Rhymes With Duck
A 'Fuck' By Any Other Name Would Sound The Same.
By Brendan Doherty
OCTOBER 5, 1998: IT HAD TO come sooner or later. With thousands upon thousands of band names, and the fact that music is inextricably linked to all sorts of pelvic actions, it was only a matter of time before someone went ahead and named their band Fuck. But it's not like this bi-coastal band--some members in Oakland, Calif., and another in New York--wasn't the first that tried.
"You name your band something like this, and a funny thing happens," says Timmy Prudhomme, guitarist and resident New Yorker---a skinny Alice Cooper look-alike in never-removed mid-period Lou Reed shades and stringy black hair. "People come out of the woodwork to tell you all kinds of stories about the word, the history of words and such. KISS wanted to name their band that, and someone came up to us after a show asking if we got it from some long-buried KISS fan lore. We thought someone would have used it, but nobody ever has. People think we're grindcore, actually. It just goes to show you shouldn't judge a book by its cover."
While the name leads to plenty of jokes and innuendo, it has posed some interesting problems for the quartet. The name is uncopyrightable. You can't tell most people what band you're going to see. Wincing rock reporters working for straight-laced daily newspapers can't review their records no matter how much they may like them. There have been difficulties with flyers and promotion. They've changed their name to Fork for a few shows.
Bassist Ted Ellison's mother and grandmother still don't know the name of his band, five years and four records later. One club, Bimbo's in San Francisco, wanted to book the band but refused because of the name, despite club advertising on matchbooks displaying a naked woman. The band played the show when the club owner got the point across on flyers with lots of asterisks, ampersands and exclamation marks. Drummer Kyle Statham's dad avoided the topic of his son's band name. Later, he bought merchandise from Statham and gave the T-shirts to people he wanted to embarrass.
The word, used everywhere, still has the power to stop traffic.
"It was pretty simple, the name choice, really," says Prudhomme. "It's more direct. People always remember it, that's for sure. But when it comes to the business of signing with a label, we can tell that they're probably after the music, and not the name.
The band's aesthetic evolved over four releases. The new Conduct (Matador), and 1997's Pardon My French solidly display the band's collective songwriting craft. With clear lines drawn, Fuck's musical lineage is drawn from the Velvet Underground, Thinking Fellers Union, and Slint. The opening cut on Conduct, "The Thing," is a two-minute blast of hopped-up Velvet Underground. "Monkey Doll" is a groovy dance doo-wop tribute to a stuffed animal that went on tour with the band. Languid, sloping numbers and abstract acoustic vistas rub shoulders with foot-stomping barn burners. The band's name has little to say about their sound--an orchestrated and surreal version of shambling pop.
Performances used to be filled with themed raffle handouts. Numbered tickets stamped with antique coitus woodcuts were handed out to the audience. While the band set up their instruments, a friend read descriptions, and handed out prizes. Example from a show at San Francisco's Bottom of the Hill a few years ago: "Gizelle orally stimulates Pierre against the towel rack, Number 48." That lucky winner took home a genuine U.S. Postal Service coloring book. Others won a dozen bottle rockets, an autographed baseball, and a T-shirt.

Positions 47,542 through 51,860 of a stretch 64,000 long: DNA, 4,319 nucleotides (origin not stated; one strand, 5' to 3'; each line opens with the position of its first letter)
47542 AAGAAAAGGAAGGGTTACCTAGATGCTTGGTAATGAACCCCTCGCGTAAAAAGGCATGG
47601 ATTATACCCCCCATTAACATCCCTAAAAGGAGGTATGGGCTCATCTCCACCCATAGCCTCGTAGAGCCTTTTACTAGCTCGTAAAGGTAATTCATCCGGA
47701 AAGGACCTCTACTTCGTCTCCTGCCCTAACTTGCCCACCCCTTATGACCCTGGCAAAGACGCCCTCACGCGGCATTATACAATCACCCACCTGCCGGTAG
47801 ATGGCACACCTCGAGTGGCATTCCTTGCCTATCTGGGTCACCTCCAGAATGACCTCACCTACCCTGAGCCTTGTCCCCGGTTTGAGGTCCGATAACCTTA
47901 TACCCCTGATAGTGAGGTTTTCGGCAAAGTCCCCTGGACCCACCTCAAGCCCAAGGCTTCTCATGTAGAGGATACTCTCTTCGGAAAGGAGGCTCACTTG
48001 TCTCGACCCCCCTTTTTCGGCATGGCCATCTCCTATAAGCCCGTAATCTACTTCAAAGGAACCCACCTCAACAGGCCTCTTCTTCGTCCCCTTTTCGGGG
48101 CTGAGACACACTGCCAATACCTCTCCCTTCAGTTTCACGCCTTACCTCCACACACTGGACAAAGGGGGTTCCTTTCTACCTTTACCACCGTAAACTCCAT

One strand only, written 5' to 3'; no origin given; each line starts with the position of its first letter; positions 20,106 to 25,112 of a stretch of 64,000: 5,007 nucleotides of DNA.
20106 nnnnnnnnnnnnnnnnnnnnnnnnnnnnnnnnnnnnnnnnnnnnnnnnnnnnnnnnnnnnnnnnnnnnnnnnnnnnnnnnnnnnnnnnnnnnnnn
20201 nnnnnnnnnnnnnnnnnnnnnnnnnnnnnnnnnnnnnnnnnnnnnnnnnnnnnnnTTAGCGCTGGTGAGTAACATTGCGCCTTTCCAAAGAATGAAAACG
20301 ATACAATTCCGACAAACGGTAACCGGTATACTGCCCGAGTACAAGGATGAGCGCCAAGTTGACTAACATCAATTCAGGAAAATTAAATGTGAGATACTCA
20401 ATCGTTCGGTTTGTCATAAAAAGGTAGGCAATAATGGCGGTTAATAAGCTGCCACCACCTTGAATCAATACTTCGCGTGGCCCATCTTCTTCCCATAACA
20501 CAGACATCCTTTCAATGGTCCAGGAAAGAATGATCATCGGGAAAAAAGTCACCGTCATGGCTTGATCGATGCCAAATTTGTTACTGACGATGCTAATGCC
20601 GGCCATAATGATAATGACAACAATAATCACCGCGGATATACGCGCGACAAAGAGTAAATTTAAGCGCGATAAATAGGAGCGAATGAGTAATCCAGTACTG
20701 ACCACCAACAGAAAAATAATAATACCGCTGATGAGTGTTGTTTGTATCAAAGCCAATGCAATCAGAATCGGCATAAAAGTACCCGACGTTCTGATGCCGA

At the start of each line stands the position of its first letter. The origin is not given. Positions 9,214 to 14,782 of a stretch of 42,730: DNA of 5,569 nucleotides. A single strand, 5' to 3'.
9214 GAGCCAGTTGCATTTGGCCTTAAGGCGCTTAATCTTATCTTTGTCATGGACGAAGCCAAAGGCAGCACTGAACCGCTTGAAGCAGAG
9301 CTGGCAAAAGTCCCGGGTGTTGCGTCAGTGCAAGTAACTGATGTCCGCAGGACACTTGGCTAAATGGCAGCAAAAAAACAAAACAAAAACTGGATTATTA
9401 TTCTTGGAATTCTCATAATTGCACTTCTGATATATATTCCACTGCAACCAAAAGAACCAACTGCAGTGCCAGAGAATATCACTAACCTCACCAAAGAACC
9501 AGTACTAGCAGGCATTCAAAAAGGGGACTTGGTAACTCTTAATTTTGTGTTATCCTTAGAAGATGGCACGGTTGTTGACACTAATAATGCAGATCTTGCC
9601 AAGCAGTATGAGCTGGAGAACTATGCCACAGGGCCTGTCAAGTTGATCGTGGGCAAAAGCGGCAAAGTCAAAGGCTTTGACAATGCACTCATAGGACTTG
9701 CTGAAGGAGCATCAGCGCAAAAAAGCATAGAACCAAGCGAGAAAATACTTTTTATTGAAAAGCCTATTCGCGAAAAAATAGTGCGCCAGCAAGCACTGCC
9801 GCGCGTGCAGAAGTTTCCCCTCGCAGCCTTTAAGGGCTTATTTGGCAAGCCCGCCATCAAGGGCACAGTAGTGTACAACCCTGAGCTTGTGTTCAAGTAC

"I think that contrivance is a useful tool," says Prudhomme. "To go along with all of the mindless drivel that exists in music today, I actually try to write something that sounds like drivel as a means to say something."
The prime example is "Blind Beauty," a Giant Sand-sounding country song. A soft Western take sends up useless chit-chat and the meaninglessness of most country songs.
"I wanted to make it the most standard country song of all," says Prudhomme. "I wanted, in a way, to appeal to people who like country because it's country. In most of those songs, people talk like they know what they're talking about, and they try and discuss the insights gleaned from their real life. But there's a real lack of insight in most lives, generally."
It should come as no surprise that Prudhomme is tossing around the idea of writing the definitive non-fiction book about the most synthetic of musical movements--bubble-gum pop.
"It's the most contrived genre of all," says Prudhomme. "They had a lot of fake bands: 1910 Fruitgum Company, The Archies, Ohio Express, and so on. There were 10 or so bands, but it was the same five or six people in all of the projects."
Much of the band's irony lies in a situationist tangle of take and double-take. It may be a result of the band's unique living situation. Three-fourths of the band make their home on the West Coast, with Prudhomme in New York. (Prudhomme followed his girlfriend out to the Big Apple shortly after the band recorded their debut in 1994.) Shards of songs are combined into a larger piece later. The remarkably cohesive final product bears testament to the four's parallel vision.
"We'd be doing music the same way if we lived in the same town," says Prudhomme. "I actually think it helps us. We're all influenced by different things. When we get together, it's actually fresh and interesting. If I was the listener, this is what I think would be the most appealing. It's nice that people come up after the shows and are amazed that three of us sing, but it all sounds like one voice. We all write and three of us sing. Thank God, because I get tired of hearing my own voice, and my songs over and over again."
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